How to validate ASCII Text - PHP

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ASCII is one of the earliest character encoding scheme providing a way of encoding control characters, commonly used symbols, alphabets and digits. Many modern character encoding schemes extend the character set used by ASCII by providing additional characters so as to not only maintain backward compatibility but also achieve the benefits of encoding more international characters.

ASCII uses 7-bit charset consisting of maximum of 128 code points, starting from decimal
) with the last code point decimal
). A byte (octet) consists of 8 bits, capable of storing values
. While ASCII does not use code points beyond 7 bits, other character encoding schemes do. Other encoding schemes (like ISO 8859-1 that uses 8 bit charset) provide more characters than ASCII does.

Validating ASCII

If we iterate through a binary string and look for just the 8th bit in each byte we can easily guess whether the string is ASCII or not, by checking whether any of the character or byte has 8th bit used. If the 8th bit is used in any character, it surely means that the whole string uses character encoding other than ASCII.

OK, to do the validation with simple iteration:
  1. function is_ascii( $string = '' ) {
  2.     $num = 0;
  3.     while( isset( $string[$num] ) ) {
  4.         if( ord( $string[$num] ) & 0x80 ) {
  5.             return false;
  6.         }
  7.         $num++;
  8.     }
  9.     return true;
  10. }
PHP Code

The function takes
as its only argument and checks each byte in the
. The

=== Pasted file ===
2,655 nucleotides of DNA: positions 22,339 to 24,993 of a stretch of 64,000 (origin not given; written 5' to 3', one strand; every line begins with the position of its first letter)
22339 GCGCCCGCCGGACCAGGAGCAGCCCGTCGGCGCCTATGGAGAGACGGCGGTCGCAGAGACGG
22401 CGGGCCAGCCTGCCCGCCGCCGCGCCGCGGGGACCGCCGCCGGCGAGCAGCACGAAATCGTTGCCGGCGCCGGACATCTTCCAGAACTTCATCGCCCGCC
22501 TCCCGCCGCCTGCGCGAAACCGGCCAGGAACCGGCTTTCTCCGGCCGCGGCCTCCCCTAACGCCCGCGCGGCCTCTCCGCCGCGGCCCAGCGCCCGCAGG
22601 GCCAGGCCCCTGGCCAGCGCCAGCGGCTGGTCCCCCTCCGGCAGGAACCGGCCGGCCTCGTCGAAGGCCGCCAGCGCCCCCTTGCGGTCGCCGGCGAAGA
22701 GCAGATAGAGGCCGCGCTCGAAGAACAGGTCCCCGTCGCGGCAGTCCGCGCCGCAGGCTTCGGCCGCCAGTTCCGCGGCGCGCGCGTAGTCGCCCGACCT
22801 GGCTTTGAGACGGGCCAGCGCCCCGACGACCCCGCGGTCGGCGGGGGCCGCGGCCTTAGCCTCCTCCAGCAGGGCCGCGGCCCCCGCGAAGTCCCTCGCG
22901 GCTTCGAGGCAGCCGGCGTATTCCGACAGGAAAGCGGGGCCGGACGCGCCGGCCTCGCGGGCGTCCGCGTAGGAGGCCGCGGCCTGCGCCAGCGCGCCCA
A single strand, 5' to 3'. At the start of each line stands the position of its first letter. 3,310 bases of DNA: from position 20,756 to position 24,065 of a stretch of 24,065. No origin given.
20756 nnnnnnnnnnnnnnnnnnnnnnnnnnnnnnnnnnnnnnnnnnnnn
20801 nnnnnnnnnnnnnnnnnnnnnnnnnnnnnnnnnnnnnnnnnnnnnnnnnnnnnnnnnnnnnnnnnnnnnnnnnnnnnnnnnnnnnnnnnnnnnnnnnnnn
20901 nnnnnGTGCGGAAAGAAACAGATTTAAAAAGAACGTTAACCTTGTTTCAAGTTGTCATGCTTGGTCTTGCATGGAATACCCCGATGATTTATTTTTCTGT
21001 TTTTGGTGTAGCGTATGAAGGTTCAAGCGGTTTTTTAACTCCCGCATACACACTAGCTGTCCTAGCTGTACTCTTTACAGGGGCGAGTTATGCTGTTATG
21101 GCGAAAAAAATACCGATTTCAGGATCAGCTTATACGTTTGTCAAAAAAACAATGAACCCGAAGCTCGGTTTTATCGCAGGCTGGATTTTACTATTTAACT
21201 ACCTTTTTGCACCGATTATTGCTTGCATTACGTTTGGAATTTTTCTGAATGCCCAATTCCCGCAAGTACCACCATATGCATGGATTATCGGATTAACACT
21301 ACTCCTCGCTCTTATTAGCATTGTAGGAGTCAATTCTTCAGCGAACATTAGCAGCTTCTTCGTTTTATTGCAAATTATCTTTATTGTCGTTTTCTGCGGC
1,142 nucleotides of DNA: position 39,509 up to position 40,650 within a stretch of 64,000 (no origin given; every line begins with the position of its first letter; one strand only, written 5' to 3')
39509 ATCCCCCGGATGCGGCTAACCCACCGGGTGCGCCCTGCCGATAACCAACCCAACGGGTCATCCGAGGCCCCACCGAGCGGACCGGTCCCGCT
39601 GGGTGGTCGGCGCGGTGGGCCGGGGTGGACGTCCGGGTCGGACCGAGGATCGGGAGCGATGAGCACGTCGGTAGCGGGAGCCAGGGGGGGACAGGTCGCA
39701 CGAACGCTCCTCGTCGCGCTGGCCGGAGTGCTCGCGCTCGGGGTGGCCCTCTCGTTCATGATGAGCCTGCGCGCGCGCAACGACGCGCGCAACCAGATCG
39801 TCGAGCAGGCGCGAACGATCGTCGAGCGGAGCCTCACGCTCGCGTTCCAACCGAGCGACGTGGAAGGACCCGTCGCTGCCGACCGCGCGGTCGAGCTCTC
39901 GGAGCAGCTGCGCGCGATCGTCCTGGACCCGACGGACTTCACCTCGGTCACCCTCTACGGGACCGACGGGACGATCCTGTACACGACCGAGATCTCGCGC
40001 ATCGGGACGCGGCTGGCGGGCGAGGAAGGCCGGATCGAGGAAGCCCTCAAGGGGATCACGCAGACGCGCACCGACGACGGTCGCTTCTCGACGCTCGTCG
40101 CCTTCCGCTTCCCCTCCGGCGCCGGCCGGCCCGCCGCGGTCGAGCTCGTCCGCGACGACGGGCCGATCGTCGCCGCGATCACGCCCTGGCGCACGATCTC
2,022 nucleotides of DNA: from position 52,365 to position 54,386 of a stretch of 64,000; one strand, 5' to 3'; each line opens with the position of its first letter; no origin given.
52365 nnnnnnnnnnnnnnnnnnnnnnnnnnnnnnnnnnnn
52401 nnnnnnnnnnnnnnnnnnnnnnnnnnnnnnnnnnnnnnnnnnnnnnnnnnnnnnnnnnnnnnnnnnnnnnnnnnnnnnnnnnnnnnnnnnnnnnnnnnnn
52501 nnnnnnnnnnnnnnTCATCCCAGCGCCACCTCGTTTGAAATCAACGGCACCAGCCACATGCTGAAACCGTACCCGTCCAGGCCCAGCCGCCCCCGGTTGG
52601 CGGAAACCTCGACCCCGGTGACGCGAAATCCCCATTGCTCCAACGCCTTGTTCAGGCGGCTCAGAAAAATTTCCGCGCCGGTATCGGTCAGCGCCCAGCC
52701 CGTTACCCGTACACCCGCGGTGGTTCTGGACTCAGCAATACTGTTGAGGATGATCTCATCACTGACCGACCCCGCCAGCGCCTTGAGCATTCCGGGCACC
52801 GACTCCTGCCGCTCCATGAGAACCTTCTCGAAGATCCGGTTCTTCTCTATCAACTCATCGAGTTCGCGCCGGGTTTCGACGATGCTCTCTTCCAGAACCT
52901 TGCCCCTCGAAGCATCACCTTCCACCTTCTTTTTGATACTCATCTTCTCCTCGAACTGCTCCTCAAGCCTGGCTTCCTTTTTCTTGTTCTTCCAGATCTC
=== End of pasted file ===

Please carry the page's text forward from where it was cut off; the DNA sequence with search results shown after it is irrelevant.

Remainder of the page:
loop continues as long as there are bytes in the
. The expression
checks if the 8th bit is
in current byte. If
validation fails and the function returns
because the byte does not represent a valid ASCII character.

The above function gets a little slower for long strings. So, here is a regular expression based faster alternative:
  1. function is_ascii( $string = '' ) {
  2.     return ( bool ) ! preg_match( '/[\\x80-\\xff]+/' , $string );
  3. }
PHP Code

This function takes
and checks byte by byte whether any of its character false within the range of
. If yes, the function will return

Both functions use different methods but are identical in what they do. Both return
passed is a valid 7-bit ASCII, and return

may be wrong

may provide wrong answer. This is because Character Encodings overlap. ASCII forms a subset of many modern character encoding schemes. For example, a valid ASCII string can also be validated as UTF-8, Windows-1252 and ISO 8859-1 (just to name a few). This is why, many tools dealing with internationalization do not offer an easy or reliable way to detect character encoding of a string. Although any string validating as ASCII is likely to be so, but there are chances that the author or the creator of the string intends to treats it differently (as UTF-8 for example). To avoid such problems, it is recommended that:
  1. When validating character encoding, apply the check on a reasonably large sample of characters. The longer a string is, the more variety of characters it is likely to have to make validation accurate and reliable;
  2. You also look for HTML tags, to see encoding used by the document creator - if you are working with HTML documents. Often only the document creator knows how the document is encoded;
  3. You use charset in HTTP Content-Type Header to get the encoding of the document - for documents served through HTTP, for the same reason as mentioned above;
  4. Look for file signature. UTF-8 uses Byte Order Mark at the start of a file that defines the file as UTF-8. Although a file having Byte Order Mark would never validate as ASCII because Byte Order Mark consists of a 3 byte UTF-8 encoded character that is beyond the scope of 7-bit ASCII.

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